Many of the workers turning Harrah’s Reno into the multi-use Reno City Center project are not only remodeling an iconic property – many are also rebuilding their lives.
“If it wasn’t for this job I’d probably still be homeless, bouncing from job to job,” said Felix Garcia, who was hired in September by Luxe Industries LLC, the company doing the design, demolition and construction at the site, a hotel-casino that had 980 rooms in its three towers.
Garcia, who works on the demolition team, suffered a spinal injury that affected his ability to work at his previous job. He was hired by Luxe in September, but said he was embarrassed to admit he was homeless. He eventually explained his situation to Sean Cross, his supervisor.
“Sean is an old friend, and I told him the truth,” Garcia said. “Sean said, ‘go back to work; by the end of the day, I’ll give you a key (to one of the hotel rooms).’” The company also provides two meals a day to its workers, pays for their training and covers the fees for the tests needed to qualify for various jobs.
Some workers live at the site
Eight months later, Garcia holds certifications for several types of construction positions, lives in an apartment and owns a car. “Luxe gave me the opportunity to build my life back up,” he said. Garcia is among 200 workers at the two-square-block Harrah’s project, 70 of whom live in hotel rooms in the property’s east tower.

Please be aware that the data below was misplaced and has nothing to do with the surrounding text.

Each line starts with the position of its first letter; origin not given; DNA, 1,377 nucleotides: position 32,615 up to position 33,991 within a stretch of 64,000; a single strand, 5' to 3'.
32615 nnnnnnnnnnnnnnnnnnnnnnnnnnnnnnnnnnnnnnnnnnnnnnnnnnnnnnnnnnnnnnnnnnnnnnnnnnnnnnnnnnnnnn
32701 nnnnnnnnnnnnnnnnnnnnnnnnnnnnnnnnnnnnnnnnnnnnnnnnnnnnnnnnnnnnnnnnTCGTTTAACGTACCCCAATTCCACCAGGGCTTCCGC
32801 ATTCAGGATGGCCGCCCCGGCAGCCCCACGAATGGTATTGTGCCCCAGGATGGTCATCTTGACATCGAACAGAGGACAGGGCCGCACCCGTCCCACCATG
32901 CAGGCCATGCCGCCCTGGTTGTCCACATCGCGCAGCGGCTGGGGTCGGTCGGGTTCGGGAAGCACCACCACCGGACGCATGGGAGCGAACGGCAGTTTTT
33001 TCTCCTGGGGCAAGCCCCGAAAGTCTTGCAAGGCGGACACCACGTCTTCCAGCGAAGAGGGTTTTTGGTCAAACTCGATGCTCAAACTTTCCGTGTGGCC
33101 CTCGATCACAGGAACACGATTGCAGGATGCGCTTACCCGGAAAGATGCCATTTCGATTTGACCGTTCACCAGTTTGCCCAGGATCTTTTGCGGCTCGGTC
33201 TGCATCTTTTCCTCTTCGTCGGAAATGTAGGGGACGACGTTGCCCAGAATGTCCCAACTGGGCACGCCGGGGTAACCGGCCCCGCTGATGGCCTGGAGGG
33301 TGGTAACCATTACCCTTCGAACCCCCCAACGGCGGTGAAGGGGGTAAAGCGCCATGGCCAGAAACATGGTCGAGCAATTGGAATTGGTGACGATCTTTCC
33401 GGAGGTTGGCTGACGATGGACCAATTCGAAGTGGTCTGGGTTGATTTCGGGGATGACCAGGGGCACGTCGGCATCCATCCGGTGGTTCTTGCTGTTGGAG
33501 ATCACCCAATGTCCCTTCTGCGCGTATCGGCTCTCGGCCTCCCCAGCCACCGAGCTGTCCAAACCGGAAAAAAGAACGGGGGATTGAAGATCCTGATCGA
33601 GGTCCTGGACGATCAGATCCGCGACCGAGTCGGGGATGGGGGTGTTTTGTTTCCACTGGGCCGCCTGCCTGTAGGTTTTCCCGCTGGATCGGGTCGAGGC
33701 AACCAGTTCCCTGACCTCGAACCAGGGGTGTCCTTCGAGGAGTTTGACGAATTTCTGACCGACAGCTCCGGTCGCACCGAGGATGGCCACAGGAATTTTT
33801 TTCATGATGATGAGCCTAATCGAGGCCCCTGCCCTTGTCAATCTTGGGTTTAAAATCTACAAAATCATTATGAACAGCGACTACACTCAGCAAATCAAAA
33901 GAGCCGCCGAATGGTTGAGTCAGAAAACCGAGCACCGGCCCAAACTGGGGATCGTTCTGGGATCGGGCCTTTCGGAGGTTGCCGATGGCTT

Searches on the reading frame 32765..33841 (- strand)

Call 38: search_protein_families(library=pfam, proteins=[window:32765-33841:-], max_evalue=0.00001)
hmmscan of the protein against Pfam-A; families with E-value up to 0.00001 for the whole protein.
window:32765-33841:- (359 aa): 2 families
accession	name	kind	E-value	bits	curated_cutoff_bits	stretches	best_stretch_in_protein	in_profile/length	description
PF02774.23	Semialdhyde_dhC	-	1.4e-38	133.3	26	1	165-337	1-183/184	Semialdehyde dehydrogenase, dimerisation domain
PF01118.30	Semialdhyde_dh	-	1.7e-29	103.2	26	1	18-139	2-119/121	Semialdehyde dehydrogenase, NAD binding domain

The company plans to hire about 400 more workers over the next three months as it transforms the 1.4 million square foot, 980-room property into a mixed-use development with retail, apartments and offices. Harrah’s Reno got its start as a storefront bingo parlor on Virginia Street 84 years ago. The company grew into an international gaming behemoth. Caesar’s Entertainment sold the Reno property to CAI Investments, which completed the purchase in September.
The hotel-casino was slated to remain in business until October 2020, but it closed permanently when all non-essential Nevada businesses were shuttered during the COVID-19 lockdown in March 2020.
Training new hires
Hiring and training underemployed and homeless people to work on what has been called the “most ambitious adaptive project” in Reno history is the brainchild of Brent Lovett, director of design and construction at Luxe Industries. Lovett describes his position as the firm’s “imagineer.”
“I was told it would be impossible to do the project due to a vast employment shortage in the Reno market,” Lovett said. “We looked at that as an opportunity to change how people think and reach out to all levels of the community and people from all walks of life who maybe weren’t involved in the construction industry.”
He said it didn’t matter if job applicants were homeless, on parole or just out of rehabilitation centers. “We listened and got to know people. We want to find a path for them to get back to where they want to be in life.”
Lovett said the plan was met with a lot of skepticism, but the results speak for themselves. “We have a lot of success stories,” he said.
Moving up the ladder